At Turnitin, we are constantly re-envisioning the role that educational technology can play in writing instruction. Teachers tell us that their students often operate with a "one-and-done" approach to writing essays. Or, when they do revise, this revision involves a cursory grammar check rather than a profound content change. According to prior research, only 29% of students revise their essays at least once before turning them in. However, it's a common premise that students don't grow as writers when their first draft is also their final. Teaching students to break from routine and approach writing as a process rather than a finite task requires a fundamental change in mindset.
For a generation of students where every text message, Instagram post, and Snapchat is drafted, sent, and received within seconds, separating the writing process from the sense that one draft is sufficient is akin to a tectonic shift. When writing and posting are seen as a single act, instead of a process, it can feel instantly gratifying. So we ask, how can we use digital technologies (the sources of the aforementioned instant gratification) to engage students in the writing process while also teaching them that it is, in fact, a process? Here are five tips from the field:
#1 Bet on Low-Stakes Writing Assignments
Students don't need to be producing term papers or magnum opi every time they sit down to write. Rather, we encourage the opposite. Students get better at writing by writing, so find ways to provide low-stakes opportunities for practice. Instead of assigning grades, which can be demotivating, give bite-sized, actionable feedback that students can apply to the next writing exercise. Take advantage of cloud-based storage and word processing programs to store all of these assignments in a single, easy-to-access location.
#2 Teach Writing Wherever, Whenever
Technology is not only an organizing force when it comes to writing instruction, but it also facilitates a student-centered approach. Thanks to the flexibility afforded by digital tools, students can select the environment and time of day best suited for their writing practice and learning needs.This flexibility shouldn't just apply to when students are writing, but also to the school subjects during which they engage in writing assignments. We don't see writing instruction as the sole domain of the ELA department; we encourage writing across the curriculum and suggest creating opportunities for students to practice their writing skills in social studies, science, and beyond.
#3 Let Those Peers Review Together
The iterative writing process is hardly a solitary task. Students benefit from regularly receiving feedback from both their instructors and their peers, and many online platforms support both anonymous and named peer collaboration. By engaging in peer review exercises, students learn to constructively reflect on others' writing and take away information that is applicable to their individual learning. Additionally, the practice of reviewing and commenting on each other's work lays the groundwork for a cognitive framework that students can employ when evaluating their own work and progress.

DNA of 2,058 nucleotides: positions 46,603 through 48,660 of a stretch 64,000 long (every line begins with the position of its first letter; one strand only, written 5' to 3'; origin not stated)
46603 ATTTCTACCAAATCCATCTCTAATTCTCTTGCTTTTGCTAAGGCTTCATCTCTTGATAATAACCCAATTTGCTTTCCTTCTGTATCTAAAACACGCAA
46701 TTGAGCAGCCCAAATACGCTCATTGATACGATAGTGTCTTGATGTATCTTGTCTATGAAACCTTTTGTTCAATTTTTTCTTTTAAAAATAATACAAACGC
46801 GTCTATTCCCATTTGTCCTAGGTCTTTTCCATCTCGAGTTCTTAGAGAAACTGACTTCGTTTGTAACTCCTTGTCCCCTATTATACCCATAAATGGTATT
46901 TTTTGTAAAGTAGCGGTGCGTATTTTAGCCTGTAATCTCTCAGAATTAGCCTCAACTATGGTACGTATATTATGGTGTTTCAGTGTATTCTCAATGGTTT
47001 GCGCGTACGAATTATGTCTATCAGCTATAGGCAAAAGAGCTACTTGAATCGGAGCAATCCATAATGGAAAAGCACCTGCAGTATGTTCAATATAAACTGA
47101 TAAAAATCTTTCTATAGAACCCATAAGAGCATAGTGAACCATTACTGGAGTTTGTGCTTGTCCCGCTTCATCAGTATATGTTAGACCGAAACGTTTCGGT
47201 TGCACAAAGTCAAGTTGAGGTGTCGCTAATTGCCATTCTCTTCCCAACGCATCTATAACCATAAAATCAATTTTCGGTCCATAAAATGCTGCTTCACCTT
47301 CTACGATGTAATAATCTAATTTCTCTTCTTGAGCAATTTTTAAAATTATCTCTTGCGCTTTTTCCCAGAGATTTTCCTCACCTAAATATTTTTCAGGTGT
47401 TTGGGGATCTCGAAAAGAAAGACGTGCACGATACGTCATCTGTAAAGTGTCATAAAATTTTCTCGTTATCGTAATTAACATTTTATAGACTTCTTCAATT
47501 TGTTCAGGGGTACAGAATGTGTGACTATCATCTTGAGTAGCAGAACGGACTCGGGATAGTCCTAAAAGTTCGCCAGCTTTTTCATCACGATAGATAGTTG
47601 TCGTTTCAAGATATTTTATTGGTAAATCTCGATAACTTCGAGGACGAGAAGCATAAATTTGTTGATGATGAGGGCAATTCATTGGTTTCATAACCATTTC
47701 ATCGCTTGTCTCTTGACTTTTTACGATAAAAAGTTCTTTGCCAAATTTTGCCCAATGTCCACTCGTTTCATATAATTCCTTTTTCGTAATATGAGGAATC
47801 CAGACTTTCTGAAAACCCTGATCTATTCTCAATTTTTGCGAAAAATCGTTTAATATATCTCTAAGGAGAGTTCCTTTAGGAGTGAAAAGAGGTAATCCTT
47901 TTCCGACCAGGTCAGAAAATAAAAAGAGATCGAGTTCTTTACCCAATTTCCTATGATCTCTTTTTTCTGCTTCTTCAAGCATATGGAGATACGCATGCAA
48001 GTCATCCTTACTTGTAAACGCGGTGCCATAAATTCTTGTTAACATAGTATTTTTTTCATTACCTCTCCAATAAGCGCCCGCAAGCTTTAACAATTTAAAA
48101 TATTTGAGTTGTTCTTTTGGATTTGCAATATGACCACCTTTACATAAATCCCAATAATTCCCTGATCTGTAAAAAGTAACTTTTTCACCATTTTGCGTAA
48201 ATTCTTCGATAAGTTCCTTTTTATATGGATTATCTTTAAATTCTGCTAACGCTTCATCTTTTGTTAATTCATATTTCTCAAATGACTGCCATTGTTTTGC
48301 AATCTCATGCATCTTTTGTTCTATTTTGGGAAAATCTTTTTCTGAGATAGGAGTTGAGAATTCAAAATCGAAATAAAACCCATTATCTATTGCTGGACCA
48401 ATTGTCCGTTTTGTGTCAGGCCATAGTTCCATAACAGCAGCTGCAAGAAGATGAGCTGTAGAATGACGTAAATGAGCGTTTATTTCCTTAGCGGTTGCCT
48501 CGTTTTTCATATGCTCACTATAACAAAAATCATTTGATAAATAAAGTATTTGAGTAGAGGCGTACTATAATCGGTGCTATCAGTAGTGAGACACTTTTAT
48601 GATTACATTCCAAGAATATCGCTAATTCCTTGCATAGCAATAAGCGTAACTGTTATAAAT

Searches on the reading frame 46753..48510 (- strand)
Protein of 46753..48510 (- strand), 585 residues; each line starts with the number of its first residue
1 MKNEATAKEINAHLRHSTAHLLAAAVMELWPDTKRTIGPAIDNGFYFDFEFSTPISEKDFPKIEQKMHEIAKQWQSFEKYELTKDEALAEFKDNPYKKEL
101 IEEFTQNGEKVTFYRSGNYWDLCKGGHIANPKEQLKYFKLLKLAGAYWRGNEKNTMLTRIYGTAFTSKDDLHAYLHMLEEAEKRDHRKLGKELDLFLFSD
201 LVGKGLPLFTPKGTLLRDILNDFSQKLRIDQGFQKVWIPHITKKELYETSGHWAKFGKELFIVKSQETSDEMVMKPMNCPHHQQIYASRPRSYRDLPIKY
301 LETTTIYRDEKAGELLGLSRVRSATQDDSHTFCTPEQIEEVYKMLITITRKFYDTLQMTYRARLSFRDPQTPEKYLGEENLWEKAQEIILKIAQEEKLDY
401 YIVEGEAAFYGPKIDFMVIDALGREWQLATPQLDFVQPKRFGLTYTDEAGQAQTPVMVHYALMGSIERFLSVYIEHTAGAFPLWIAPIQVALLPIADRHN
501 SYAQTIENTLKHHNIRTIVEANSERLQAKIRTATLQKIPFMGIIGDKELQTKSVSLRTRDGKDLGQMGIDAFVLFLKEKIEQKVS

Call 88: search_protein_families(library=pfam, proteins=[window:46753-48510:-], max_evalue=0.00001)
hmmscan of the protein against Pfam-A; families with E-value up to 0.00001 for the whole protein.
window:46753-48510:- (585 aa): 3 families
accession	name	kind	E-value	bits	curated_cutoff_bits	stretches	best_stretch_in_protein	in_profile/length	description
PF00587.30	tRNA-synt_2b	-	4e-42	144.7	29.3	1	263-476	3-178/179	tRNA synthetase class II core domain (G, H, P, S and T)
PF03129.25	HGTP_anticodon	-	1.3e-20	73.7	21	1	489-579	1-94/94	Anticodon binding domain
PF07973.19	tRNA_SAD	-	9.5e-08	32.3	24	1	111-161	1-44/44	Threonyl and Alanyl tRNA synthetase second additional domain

#4 Automate the Feedback Process
Feedback is a frequent touchstone throughout these recommendations. Findings from a survey conducted by Turnitin, indicate that 80% of students "often" or "always" expect feedback to help them receive good grades. However, providing high quality, frequent feedback can be unsustainable, especially over multiple drafts. Tools such as Revision Assistant offer a potential solution. Revision Assistant is an online program that improves student writing and engagement. Students receive automated feedback and progress measures as they respond to standards-aligned reading and writing tasks. Teachers, in turn, are given insight into how students are progressing over multiple iterations.
#5 Define Success, and Regularly Revisit This Definition
Prior to beginning writing instruction, we recommend setting actionable goals with students and aligning these goals to a rubric, so that everyone is on the same page about what incremental success looks like. We also suggest using exemplars, writing samples that help concretize rubric criteria. In addition to saving and reviewing drafts throughout a unit or course, ensure that students regularly assess their drafts in relation to the initial goal. This way, students can see their progress first hand, thus internalizing the importance of writing multiple drafts and submitting a final paper that is evidence of thoughtful iteration.
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